Drivers will face delays and detours for viaduct-related work
Drivers will encounter traffic delays and detours in the next two years as some viaduct-related work gets started. But once the work is...
Seattle Times staff reporter
Drivers will encounter traffic delays and detours in the next two years as some viaduct-related work gets started. But once the work is done, it'll be easier to reach the stadiums or catch a bus.
The Sodo part of the viaduct would be rebuilt, with safety shoulders and a stadium-area interchange, from 2009-2012. On the north end, the Battery Street Tunnel would be fitted with modern lights, sprinklers and ventilation, from 2008-2010.
Todd Trepanier, an assistant project director for the state Department of Transportation, said that by starting work in some areas now, the state can avoid having the overall political uncertainty over the viaduct delay the final-project timeline. Construction of a new viaduct, if that option is ultimately chosen, could take 10 years.
Detour routes are yet to be determined.
The state has envisioned a Broad Street detour at the north end, with a temporary overpass above train tracks, but the route could change, Trepanier said. The stadium interchange could include temporary ramps and lanes connecting to the existing viaduct, though that design is also subject to change — depending on what politicians decide about what to build in place of the present viaduct.
Ballard Oil President Warren Aakervik, a leading pro-viaduct advocate, said, "as long as it maintains two full lanes of traffic each way during construction, then at least it's acceptable."
When the early projects are done, drivers will get a safer highway and better access to ballgames, the Port of Seattle and Sodo, Trepanier said. There would be a new ramp to the busy container terminal at Pier 48, to help truck traffic.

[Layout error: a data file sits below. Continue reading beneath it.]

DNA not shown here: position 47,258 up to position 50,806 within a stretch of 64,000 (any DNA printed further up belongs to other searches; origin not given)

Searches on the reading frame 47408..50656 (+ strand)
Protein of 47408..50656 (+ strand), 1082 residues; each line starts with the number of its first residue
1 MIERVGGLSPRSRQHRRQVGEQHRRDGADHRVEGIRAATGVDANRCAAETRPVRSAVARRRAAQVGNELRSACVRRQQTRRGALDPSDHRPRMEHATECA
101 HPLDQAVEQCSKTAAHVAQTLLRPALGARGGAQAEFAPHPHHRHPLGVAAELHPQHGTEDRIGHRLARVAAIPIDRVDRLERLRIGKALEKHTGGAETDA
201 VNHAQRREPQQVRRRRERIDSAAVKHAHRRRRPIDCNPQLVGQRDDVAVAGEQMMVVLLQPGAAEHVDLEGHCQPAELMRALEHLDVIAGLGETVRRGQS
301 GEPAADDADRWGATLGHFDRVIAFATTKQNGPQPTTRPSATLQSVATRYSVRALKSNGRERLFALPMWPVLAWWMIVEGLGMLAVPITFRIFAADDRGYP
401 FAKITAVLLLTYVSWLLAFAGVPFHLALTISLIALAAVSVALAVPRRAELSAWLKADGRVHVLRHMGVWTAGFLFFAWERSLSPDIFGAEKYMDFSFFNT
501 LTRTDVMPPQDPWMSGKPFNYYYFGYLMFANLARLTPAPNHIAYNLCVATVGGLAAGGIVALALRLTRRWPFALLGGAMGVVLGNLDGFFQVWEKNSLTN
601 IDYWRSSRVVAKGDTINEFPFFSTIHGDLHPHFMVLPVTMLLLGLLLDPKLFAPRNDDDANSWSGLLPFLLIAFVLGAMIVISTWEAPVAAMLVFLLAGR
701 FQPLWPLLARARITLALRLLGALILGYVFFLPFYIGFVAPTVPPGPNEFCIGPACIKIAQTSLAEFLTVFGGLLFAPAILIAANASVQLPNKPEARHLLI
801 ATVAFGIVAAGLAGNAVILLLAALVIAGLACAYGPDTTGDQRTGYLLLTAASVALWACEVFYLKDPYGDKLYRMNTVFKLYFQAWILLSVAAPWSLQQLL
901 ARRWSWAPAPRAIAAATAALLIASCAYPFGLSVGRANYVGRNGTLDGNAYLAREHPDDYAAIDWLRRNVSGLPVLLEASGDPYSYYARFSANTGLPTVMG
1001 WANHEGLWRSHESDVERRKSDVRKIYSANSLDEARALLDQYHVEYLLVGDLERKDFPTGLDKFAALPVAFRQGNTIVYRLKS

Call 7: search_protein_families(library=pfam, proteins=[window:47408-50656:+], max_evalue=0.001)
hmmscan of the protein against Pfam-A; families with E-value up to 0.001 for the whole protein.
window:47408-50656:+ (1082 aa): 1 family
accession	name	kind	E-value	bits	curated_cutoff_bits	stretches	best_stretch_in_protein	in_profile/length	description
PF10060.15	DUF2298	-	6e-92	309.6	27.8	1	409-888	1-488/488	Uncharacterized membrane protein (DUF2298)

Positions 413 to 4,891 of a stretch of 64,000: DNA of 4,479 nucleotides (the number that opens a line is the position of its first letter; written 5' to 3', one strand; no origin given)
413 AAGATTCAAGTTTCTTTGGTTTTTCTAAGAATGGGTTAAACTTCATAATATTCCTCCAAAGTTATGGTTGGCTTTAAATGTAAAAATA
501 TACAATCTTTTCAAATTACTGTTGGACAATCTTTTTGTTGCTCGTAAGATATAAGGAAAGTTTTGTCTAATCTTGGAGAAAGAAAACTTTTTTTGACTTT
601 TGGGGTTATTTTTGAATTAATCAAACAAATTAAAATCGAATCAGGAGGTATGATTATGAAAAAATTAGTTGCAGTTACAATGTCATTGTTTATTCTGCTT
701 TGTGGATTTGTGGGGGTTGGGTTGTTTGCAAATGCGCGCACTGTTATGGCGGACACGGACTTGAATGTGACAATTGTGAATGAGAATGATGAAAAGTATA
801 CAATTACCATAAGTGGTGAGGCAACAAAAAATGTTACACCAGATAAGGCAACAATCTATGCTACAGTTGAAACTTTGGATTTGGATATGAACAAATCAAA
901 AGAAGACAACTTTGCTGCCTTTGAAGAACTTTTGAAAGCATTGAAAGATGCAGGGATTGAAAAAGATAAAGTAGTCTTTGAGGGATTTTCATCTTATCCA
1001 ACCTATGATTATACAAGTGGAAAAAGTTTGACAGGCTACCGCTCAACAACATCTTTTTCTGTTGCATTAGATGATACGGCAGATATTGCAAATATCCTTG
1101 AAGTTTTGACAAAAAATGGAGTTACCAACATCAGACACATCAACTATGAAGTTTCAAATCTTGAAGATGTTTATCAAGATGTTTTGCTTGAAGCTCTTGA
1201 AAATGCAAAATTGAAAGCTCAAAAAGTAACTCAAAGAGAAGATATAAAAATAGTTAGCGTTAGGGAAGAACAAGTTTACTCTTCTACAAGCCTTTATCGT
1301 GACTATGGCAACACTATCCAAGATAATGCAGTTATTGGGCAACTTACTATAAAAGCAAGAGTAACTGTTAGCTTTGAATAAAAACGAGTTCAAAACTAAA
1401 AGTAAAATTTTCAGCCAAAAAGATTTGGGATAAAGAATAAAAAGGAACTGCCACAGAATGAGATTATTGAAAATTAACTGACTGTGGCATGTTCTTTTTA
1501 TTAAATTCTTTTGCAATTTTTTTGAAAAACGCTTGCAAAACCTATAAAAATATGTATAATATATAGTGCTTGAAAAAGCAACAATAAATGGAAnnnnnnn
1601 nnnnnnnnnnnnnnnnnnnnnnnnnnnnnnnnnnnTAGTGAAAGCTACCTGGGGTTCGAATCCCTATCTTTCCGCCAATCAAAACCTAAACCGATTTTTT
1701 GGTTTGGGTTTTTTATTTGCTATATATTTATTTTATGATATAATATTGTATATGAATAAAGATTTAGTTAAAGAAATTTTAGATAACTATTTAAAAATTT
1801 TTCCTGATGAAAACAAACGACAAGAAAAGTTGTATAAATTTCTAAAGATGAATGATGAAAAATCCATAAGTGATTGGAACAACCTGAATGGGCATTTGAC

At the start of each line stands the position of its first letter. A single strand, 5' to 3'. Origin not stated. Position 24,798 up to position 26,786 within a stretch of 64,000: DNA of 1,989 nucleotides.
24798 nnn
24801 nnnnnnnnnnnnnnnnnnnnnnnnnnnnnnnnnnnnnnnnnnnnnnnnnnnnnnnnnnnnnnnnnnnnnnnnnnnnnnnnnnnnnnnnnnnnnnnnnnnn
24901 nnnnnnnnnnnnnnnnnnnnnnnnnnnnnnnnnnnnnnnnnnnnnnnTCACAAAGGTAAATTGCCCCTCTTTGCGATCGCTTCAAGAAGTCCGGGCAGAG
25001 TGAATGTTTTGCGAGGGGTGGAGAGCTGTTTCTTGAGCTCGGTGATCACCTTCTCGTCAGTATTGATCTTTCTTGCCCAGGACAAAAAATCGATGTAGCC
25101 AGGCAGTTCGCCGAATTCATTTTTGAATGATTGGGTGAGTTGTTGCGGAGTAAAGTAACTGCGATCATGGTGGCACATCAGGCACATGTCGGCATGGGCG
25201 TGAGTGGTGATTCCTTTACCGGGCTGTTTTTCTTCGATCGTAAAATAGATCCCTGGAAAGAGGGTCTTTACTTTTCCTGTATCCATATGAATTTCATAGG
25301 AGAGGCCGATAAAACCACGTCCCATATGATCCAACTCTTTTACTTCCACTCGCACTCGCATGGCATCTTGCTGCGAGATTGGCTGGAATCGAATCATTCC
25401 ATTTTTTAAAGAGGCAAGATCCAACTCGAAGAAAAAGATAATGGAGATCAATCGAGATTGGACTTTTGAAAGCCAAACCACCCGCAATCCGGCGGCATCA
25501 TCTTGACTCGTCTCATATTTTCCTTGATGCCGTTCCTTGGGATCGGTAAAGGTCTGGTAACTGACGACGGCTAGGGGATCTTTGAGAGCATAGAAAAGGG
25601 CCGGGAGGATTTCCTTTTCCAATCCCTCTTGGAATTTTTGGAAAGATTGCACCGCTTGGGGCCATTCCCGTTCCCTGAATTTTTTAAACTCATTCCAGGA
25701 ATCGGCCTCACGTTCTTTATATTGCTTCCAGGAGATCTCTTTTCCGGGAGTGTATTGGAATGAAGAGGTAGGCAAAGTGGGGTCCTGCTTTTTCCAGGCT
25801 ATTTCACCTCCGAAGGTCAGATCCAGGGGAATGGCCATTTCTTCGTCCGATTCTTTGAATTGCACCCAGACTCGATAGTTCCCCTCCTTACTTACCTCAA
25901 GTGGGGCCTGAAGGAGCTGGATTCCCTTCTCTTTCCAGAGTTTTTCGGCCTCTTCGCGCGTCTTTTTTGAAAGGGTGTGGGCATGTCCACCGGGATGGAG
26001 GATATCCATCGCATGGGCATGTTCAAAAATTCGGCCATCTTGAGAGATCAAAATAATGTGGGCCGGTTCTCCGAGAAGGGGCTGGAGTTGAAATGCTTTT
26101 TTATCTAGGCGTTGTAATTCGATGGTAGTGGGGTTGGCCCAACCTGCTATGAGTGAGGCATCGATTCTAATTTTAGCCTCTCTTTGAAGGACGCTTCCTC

Gov. Christine Gregoire said Wednesday she wants the 54-year-old viaduct demolished by 2012, "before it falls down."
Reinforcing two columns in the most fragile spot, a sinking section at South Washington Street, requires only $5 million of the $915 million package.
A $125 million earmark for transit, plus related street work, should help deal with traffic tie-ups during lane closures and temporary full closures, said Ron Posthuma, assistant transportation director for King County.
Metro Transit can buy new buses and add trips for the Ballard, Aurora Avenue North, and West Seattle corridors — along with those funded by the recently passed "Transit Now" sales-tax increase, he said. Metro also hopes to add passenger-boat trips from West Seattle and Vashon Island to downtown, he said.
Most leaders figure Third Avenue will continue to be a busway at peak times, in addition to the downtown transit tunnel, which will reopen to buses late this year, Posthuma said. And Metro will propose converting lanes on other streets to part-time bus lanes, he said.
Aside from Gregoire's list, politicians have talked about doing major projects on the periphery of the viaduct: a widening of South Spokane Street to allow safety shoulders, a car off-ramp and a bus ramp; a rebuild of potholed Mercer Street for two-way traffic; and bus ramps from Interstate 5 into Sodo. But those hinge on voters in King, Snohomish and Pierce counties passing a $31 billion package of highway and Sound Transit proposals on the ballot this fall.
Mike Lindblom: 206-515-5631 or firstname.lastname@example.org
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